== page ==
• Lynn K. Girvin, Esq.

Why Create a Revocable Trust?


Revocable trusts have become a popular part of estate plans but for many the idea is still mysterious. One common misconception is that trusts are only for wealthy people but now with the current tax environment, wealth has very little to do with why trusts are created. Here are a few reasons why trusts have become so popular:


Substitute for Conservatorship. A Revocable Trust can serve as a substitute for conservatorship, avoiding the necessity of court proceeding and annual accountings if you become disabled. Your property can be handled by the person of your choosing and without the supervision (or protection) of the court.


Privacy. Unlike a Will, which is a public document, Trusts are private.


Transition Planning and Distribution of Assets. Revocable Trusts provide uninterrupted trust administration after your death. You have more control over how and when your assets will be distributed. Unlike other probate-avoidance devices, such as titling property jointly with right of survivorship or establishing payable on death accounts (insurance, IRAs, pensions, bank accounts), a Trust, like a Will, is more likely to preserve your intended plan of distribution.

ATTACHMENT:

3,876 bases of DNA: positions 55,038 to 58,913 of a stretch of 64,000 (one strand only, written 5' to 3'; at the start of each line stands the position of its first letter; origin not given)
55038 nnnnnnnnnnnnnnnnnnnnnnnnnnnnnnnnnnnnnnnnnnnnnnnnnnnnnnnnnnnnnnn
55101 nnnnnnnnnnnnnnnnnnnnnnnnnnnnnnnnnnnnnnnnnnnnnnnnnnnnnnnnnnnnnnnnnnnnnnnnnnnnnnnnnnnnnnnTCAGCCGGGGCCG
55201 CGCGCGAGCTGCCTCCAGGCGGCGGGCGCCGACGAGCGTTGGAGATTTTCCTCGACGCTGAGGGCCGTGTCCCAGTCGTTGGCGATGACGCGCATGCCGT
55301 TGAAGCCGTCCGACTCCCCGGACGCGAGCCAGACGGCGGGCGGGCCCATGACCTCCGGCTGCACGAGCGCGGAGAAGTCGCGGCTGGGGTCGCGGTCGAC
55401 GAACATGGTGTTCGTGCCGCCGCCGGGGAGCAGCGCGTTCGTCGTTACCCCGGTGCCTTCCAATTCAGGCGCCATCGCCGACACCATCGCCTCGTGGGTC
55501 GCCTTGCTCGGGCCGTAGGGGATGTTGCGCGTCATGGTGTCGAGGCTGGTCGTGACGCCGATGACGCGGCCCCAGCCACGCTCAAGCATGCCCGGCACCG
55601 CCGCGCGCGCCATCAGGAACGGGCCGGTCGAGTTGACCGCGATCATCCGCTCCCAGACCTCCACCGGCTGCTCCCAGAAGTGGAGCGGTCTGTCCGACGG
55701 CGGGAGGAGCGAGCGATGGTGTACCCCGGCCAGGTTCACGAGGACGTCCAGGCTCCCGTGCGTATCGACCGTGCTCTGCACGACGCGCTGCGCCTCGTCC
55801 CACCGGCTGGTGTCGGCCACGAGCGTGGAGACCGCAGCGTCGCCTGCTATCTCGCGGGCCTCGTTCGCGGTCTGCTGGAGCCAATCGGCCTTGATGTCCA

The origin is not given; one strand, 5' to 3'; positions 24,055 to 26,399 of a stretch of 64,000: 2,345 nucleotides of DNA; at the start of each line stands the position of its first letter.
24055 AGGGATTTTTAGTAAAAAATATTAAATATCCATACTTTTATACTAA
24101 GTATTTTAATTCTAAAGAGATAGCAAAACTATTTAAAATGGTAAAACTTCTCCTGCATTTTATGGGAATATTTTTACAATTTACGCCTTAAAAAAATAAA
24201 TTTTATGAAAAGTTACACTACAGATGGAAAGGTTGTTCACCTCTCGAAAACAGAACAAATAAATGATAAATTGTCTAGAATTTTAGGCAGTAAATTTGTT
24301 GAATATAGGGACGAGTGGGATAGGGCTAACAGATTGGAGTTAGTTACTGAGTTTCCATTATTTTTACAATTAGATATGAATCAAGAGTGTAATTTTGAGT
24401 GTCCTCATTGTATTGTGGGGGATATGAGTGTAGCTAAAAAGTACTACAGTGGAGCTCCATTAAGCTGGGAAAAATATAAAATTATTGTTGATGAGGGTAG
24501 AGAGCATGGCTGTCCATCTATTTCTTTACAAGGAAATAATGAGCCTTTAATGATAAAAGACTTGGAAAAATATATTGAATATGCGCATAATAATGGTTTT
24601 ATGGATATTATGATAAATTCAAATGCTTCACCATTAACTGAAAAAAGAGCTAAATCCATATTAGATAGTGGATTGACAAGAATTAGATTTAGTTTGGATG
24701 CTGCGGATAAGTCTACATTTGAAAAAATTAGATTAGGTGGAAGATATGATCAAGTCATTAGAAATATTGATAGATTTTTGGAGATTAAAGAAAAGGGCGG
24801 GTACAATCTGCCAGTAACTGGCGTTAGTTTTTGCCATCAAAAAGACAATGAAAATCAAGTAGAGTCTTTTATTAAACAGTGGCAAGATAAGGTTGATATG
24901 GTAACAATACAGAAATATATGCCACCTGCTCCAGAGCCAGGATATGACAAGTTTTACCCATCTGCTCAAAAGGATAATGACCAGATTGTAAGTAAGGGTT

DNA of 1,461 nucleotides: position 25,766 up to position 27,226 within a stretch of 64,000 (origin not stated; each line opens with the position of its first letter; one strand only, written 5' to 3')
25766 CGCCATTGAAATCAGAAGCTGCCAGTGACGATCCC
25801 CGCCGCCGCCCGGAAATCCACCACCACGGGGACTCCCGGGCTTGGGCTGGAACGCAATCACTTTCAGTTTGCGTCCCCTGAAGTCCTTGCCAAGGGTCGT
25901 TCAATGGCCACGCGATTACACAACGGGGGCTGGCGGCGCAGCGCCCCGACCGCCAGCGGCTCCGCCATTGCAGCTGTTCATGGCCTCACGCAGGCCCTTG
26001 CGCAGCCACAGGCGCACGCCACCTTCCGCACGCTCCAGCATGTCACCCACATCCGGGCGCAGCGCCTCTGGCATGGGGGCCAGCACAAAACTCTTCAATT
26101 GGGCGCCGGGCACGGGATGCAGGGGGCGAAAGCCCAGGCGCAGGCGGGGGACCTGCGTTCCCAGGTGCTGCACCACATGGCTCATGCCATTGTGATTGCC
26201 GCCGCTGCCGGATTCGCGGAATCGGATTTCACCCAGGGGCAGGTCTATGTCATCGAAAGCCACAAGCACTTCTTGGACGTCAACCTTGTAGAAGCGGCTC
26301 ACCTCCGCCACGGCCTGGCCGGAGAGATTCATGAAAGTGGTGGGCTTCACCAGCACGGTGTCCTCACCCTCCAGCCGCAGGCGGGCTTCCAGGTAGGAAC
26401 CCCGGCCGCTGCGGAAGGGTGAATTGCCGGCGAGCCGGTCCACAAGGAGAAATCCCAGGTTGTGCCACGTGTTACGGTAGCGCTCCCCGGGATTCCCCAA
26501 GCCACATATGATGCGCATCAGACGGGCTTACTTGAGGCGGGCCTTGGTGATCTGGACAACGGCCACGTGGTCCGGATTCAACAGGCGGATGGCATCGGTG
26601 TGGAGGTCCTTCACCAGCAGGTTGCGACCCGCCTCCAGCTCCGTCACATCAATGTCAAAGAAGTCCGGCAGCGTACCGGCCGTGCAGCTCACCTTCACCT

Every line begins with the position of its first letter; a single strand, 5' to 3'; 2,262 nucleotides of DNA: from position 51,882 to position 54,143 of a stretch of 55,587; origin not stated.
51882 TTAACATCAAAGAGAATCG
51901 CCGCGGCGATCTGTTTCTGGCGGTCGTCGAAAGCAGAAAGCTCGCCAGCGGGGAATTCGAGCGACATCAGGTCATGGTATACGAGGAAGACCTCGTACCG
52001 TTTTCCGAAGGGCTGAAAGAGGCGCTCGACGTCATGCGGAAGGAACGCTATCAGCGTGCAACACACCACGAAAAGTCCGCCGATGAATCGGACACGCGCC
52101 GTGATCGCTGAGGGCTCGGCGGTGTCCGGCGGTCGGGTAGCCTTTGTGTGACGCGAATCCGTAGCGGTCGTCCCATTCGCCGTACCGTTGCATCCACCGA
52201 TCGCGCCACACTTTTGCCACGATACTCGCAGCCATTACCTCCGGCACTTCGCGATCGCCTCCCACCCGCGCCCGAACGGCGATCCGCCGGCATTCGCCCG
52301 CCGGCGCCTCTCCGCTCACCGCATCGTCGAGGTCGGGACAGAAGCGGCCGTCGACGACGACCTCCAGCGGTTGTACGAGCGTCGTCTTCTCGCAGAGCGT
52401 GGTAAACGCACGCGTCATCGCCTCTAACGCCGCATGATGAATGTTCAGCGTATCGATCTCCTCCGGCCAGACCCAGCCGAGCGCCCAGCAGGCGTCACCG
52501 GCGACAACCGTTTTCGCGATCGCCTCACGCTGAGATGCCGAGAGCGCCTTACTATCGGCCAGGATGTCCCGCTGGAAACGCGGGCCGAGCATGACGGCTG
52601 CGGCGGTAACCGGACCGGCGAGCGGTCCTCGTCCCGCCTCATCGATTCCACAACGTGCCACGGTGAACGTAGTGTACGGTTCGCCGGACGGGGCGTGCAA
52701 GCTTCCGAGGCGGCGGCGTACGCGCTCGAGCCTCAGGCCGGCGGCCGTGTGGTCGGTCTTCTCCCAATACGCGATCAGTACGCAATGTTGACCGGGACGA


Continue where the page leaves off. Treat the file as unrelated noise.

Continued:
Estate and Income Taxes. As a rule, Revocable Trusts are tax neutral and provide no tax savings over using a Will. If you are married however, any taxes owed at the first death can be deferred until after the death of the surviving spouse. With a Revocable Trust, the Settlor is taxed as if the Trust were not in existence. There is no requirement to obtain a taxpayer identification number or file a separate return for your trust.


So why not get started on planning for your family so you relax and enjoy the view! If you are interested in setting up an estate plan, call me today and set up an appointment! (714) 619-4145